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Bill Thayer

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Google Maps Onsite

The search engine company outdid itself with this wonderful feature, and I take advantage of it onsite.

To the viewer unfamiliar with them, though, most of the amazing options are invisible: they just look like plain-vanilla maps where I might as well just have put a photo or a woodcut. But do you know that you can zoom in or out, from a world map all the way down to the city block level? Do you know that you can pan over to parts of the map that don't show onscreen when you first see it (and zoom in and out from there)? Do you know that you can switch to a satellite photograph of the area or a map with just a click of the mouse? Do you know that clicking on the markers can give you information about the places they mark, including links to other webpages? If not, you owe it to yourself to look at the generic basics of these maps as explained by Google. At the very least, you should realize that the slider in the upper-left corner of all my Google Maps, including this one, can zoom you in and out; and a simple double-click on any location (avoid the markers, though) will zoom you closer in by one level, recentering the map on that place.

As for my own custom-tailoring of the maps, it will get better and more informative as I go; but I've already added some value to the basic Google framework, and so it's already useful to provide some explanations of my own about one feature (which otherwise might often seem pretty mystifying): those markers.

Here's a sample map, portmanteauing two days I spent in Umbria (see diary, Nov. 7, 1998 and Apr. 24, 2004) and further slightly edited for demonstration purposes:

The most visible features are the itineraries, distinguished by their colors: the southern one, from Bastardo to Montefalco, is a walk; the other, from Spello to Trevi, is a ride in a car (meaning they matter somewhat less, since I almost always would have seen less than on foot). Sections outlined in the paler color — coincidentally here, at the end of both the walk and the ride — mark approximate paths: i.e., by the time I got to my computer, I was no longer absolutely sure of my precise route.

As for those markers, in a mini-rainbow of colors, they too provide information before you ever move your mouse or start clicking anything:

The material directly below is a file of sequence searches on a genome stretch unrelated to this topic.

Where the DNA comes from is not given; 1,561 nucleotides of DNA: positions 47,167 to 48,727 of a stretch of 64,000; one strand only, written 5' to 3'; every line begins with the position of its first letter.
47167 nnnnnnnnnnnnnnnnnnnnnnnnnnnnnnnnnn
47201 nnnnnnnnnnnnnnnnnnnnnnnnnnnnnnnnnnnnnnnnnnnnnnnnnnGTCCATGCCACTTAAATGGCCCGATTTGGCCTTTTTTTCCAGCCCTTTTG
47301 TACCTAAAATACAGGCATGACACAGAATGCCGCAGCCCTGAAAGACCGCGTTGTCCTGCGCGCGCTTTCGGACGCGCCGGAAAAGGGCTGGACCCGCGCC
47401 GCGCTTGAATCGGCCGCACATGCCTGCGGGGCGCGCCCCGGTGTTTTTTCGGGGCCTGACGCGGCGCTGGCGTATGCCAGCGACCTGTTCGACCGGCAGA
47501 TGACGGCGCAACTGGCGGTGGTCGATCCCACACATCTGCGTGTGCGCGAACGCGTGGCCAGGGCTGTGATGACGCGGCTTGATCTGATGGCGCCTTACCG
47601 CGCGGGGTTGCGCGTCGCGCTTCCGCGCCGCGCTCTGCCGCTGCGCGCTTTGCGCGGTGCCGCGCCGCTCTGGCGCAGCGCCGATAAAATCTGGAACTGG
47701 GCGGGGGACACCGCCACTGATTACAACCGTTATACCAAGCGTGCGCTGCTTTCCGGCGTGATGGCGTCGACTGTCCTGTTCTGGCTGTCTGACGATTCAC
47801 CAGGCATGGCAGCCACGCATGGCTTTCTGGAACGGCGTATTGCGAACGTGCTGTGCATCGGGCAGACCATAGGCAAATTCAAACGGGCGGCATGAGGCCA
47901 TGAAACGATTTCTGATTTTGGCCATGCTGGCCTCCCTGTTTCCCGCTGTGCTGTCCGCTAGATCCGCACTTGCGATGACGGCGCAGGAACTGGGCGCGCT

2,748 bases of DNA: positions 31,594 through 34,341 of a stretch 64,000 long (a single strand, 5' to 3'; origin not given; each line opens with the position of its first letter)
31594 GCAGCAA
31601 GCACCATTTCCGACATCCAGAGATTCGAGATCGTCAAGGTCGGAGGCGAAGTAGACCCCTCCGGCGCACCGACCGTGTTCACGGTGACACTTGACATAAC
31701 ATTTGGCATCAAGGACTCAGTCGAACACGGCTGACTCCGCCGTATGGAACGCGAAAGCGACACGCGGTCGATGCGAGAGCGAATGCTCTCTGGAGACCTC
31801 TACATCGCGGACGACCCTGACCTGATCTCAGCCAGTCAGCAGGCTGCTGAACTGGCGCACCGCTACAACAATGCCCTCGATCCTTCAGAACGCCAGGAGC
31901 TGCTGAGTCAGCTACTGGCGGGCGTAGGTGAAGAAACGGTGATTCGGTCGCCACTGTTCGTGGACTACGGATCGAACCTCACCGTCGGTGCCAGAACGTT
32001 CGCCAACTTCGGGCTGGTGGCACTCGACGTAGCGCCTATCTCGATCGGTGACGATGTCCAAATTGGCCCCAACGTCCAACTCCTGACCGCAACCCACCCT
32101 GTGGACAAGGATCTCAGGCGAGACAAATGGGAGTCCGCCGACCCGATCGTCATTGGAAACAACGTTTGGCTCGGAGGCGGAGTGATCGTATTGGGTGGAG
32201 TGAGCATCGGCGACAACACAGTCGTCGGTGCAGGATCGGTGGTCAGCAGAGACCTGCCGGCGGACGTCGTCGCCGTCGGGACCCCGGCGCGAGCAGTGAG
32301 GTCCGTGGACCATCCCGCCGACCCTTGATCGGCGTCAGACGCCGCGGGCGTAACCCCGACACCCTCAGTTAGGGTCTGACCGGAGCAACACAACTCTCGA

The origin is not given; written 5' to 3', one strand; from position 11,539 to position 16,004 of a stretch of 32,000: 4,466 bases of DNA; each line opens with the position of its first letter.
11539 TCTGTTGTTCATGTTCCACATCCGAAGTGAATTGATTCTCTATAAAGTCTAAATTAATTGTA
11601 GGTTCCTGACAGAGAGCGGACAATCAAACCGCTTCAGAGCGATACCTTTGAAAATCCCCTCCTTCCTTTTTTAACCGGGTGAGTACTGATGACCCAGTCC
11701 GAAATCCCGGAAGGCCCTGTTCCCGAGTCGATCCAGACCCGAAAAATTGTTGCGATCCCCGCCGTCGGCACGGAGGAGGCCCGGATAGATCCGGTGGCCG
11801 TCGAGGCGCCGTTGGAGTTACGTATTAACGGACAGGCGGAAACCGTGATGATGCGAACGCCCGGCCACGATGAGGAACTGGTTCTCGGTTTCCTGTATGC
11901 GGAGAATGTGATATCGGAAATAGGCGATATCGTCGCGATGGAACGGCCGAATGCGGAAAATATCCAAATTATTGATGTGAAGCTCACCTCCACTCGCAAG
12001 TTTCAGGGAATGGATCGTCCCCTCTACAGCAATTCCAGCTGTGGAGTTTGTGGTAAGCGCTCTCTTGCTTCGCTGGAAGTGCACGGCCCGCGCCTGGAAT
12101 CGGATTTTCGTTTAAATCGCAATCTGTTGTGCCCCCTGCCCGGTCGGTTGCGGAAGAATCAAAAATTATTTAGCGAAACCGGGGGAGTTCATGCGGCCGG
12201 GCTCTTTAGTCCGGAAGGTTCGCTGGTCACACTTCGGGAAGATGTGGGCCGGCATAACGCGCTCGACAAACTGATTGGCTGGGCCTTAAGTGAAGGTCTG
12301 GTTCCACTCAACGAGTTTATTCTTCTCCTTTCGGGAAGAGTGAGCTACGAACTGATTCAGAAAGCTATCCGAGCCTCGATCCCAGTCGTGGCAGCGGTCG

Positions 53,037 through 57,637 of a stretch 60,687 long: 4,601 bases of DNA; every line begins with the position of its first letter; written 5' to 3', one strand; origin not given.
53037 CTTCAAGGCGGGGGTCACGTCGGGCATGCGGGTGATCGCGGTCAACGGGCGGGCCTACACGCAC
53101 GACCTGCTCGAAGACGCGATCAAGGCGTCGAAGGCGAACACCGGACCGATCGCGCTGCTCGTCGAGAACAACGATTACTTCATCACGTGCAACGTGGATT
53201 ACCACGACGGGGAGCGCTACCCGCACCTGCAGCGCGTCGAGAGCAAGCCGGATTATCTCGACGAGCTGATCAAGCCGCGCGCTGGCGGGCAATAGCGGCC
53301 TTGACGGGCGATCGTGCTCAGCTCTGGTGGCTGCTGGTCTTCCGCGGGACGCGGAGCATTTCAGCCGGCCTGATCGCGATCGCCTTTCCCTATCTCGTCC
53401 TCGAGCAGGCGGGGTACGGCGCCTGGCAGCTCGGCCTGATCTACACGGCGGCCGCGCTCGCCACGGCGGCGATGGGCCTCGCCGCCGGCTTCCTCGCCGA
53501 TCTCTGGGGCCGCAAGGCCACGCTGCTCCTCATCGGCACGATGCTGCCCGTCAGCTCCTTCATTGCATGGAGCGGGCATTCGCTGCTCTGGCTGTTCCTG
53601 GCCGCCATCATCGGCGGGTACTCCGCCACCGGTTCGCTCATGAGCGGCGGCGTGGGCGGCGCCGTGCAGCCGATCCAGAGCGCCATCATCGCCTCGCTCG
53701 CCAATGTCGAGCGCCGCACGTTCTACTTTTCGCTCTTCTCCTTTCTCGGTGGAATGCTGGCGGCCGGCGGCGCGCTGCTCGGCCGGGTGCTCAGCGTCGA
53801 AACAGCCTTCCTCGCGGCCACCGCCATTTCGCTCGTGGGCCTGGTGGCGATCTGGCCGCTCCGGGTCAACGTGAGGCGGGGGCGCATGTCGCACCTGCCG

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a key place, often the starting or ending point of an itinerary mentioned in the text: in my diary, these are usually either train stations or my lodging for the night.


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mentioned in the text as a place where the writer has been; a stop on an itinerary.


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mentioned as a place where the writer has been — but in some earlier or later part of the text, on another webpage; part of the same itinerary.


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mentioned in the text as a place which the writer saw but did not visit, or otherwise passed by.


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mentioned in the text as a place which the writer traversed without stopping or really seeing; or an otherwise incidental place.


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a place which I want to call special attention to: sometimes a dangerous feature, or the fork in the road where you must be careful which way to turn.


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in my diary: the place where I had lunch. If you liked the experience I had at lunch in the diary account, you can locate the restaurant on the map immediately, and maybe (see below) get further information or a weblink.


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in my diary: the place where I had dinner.


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a place mentioned in the text by way of reference, or not mentioned at all but providing context.


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a place highlighted for some reason, maybe only temporarily.

Even less apparent is that these markers include more information — sometimes just the name of the place, but sometimes a capsule paragraph or two — and can also be links to another webpage or even a large site devoted to the place. For now, gliding your cursor over the marker won't reveal it: you will need to click on the marker, and a window will open inside the map. Try it on the sample map above; notice that even the smallest 
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	markers may link to very large sites, and conversely the larger markers might just have a bare name.


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Page updated: 12 Sep 14